Sunday, September 22, 2019

Tokyo stocks open lower after Wall Street falls

Jan 30. 2018
Facebook Twitter

By Agence France-Presse

1,395 Viewed

Tokyo stocks opened lower on Tuesday, with investor sentiment weighed down by a strong yen and a retreat from records on Wall Street.

The benchmark Nikkei 225 index fell 0.31 percent or 74.07 points to 23,555.27 in early trade, extending losses after four days of declines.

The broader Topix index was down 0.10 percent or 1.79 points at 1,878.66.

"The correction will likely continue as investors are discouraged by sharp drops in US stock prices and the strong yen," Okasan Online Securities chief strategist Yoshihiro Ito said in a note.

Wall Street fell on Monday ahead of a heavy calendar of corporate earnings reports this week, including from technology giants.

Apple slid more than two percent after the Nikkei daily reported that it was slashing production of the latest model of its iPhone, adding to worries about the company's earnings.

Apple will halve production of the iPhone X in the three-month period from January from the level envisaged at the time of its release in November, the leading business paper said.

In Tokyo, Apple suppliers dropped with Sony down 0.81 percent at 5,242 yen and electronics firm Sharp off 0.49 percent at 3,995 yen.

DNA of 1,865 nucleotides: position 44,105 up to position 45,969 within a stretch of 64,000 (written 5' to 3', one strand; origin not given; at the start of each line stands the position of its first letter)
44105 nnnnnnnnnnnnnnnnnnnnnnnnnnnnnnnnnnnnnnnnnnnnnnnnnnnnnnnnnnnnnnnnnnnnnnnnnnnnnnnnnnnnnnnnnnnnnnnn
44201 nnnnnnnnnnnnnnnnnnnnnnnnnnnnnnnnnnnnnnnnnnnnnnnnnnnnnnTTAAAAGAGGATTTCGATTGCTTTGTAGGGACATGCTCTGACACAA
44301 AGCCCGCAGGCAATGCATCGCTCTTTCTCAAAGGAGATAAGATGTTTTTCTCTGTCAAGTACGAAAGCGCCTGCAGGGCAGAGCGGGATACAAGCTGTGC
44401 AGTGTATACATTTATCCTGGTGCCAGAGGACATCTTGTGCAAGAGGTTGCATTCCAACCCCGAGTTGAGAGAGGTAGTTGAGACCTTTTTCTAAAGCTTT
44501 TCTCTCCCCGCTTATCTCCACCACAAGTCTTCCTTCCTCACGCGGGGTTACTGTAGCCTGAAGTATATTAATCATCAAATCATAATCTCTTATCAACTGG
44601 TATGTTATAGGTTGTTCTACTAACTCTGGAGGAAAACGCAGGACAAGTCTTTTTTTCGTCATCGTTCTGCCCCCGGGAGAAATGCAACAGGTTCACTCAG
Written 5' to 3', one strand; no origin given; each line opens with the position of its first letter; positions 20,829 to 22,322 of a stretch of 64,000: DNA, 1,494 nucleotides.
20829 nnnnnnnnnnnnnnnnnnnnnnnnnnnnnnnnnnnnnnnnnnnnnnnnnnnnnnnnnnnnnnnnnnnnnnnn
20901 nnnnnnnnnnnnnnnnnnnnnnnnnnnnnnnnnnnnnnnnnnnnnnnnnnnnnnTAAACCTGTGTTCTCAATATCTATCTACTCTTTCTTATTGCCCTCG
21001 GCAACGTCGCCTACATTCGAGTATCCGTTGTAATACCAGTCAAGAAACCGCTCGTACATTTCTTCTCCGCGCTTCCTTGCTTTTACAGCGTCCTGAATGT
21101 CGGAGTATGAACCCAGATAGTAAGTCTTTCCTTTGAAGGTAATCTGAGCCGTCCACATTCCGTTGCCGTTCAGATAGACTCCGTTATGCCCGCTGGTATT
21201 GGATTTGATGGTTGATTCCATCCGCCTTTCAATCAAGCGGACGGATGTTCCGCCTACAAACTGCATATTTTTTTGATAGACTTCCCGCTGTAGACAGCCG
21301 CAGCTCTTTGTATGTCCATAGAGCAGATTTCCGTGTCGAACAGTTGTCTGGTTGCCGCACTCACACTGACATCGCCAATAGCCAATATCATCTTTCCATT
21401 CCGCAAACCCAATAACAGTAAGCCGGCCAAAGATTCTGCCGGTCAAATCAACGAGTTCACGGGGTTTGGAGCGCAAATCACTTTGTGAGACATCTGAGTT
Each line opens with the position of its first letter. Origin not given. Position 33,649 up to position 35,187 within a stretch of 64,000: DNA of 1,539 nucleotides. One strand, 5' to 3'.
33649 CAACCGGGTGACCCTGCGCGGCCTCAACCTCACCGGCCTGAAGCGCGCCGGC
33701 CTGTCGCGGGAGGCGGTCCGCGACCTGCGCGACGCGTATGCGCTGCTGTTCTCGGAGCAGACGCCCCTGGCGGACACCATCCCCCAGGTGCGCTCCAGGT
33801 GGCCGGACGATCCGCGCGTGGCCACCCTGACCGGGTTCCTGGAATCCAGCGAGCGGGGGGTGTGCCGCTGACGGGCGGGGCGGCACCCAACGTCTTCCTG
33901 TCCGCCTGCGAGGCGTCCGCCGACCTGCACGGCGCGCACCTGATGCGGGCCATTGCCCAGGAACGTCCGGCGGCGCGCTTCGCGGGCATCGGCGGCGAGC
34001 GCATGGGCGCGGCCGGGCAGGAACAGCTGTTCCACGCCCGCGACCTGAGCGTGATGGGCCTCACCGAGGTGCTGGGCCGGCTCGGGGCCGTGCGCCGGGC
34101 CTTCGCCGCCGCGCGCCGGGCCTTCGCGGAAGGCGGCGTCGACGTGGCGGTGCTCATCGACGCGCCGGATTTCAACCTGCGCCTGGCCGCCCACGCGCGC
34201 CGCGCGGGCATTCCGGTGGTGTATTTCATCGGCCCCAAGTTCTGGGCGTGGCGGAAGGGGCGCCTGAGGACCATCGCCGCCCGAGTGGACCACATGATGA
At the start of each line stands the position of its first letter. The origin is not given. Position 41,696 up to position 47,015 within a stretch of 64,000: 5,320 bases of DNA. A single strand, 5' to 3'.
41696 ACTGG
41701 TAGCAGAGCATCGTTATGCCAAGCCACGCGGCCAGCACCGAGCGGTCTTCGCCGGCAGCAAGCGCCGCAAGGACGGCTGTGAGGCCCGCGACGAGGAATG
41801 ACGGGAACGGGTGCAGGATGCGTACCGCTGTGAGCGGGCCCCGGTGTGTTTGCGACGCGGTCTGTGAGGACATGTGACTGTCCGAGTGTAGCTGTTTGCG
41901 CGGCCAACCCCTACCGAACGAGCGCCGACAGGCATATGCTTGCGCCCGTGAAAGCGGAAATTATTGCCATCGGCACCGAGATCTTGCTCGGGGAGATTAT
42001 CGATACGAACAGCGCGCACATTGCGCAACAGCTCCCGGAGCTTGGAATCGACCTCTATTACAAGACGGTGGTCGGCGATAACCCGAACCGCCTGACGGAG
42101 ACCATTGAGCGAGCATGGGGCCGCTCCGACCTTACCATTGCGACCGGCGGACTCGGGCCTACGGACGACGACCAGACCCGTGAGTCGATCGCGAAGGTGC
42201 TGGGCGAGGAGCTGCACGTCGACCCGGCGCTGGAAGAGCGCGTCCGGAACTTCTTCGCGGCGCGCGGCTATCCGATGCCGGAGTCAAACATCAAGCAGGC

The Nikkei also reported Sharp was considering buying Toshiba's PC operations. Toshiba was down 0.31 percent at 316 yen.

Renesas Electronics jumped as much as 3.6 percent in opening trade after American television network CNBC reported it was in talks to acquire US chipmaker Maxim Integrated Products in a deal that could be up as much as $20 billion.

But the stock later dropped back, to trade at 1,297 yen (up 0.69 percent), after Renesas denied the report.

The dollar stood at 108.93 yen early Tuesday against 108.98 yen in New York on Monday.

Currency rates were barely changed after a Japanese government survey showing household spending slipped 0.1 percent in December from a year earlier, suggesting demand remains sluggish in the world's third-largest economy despite a tight labour market.

Facebook Twitter
More in News
Editor’s Picks
Top News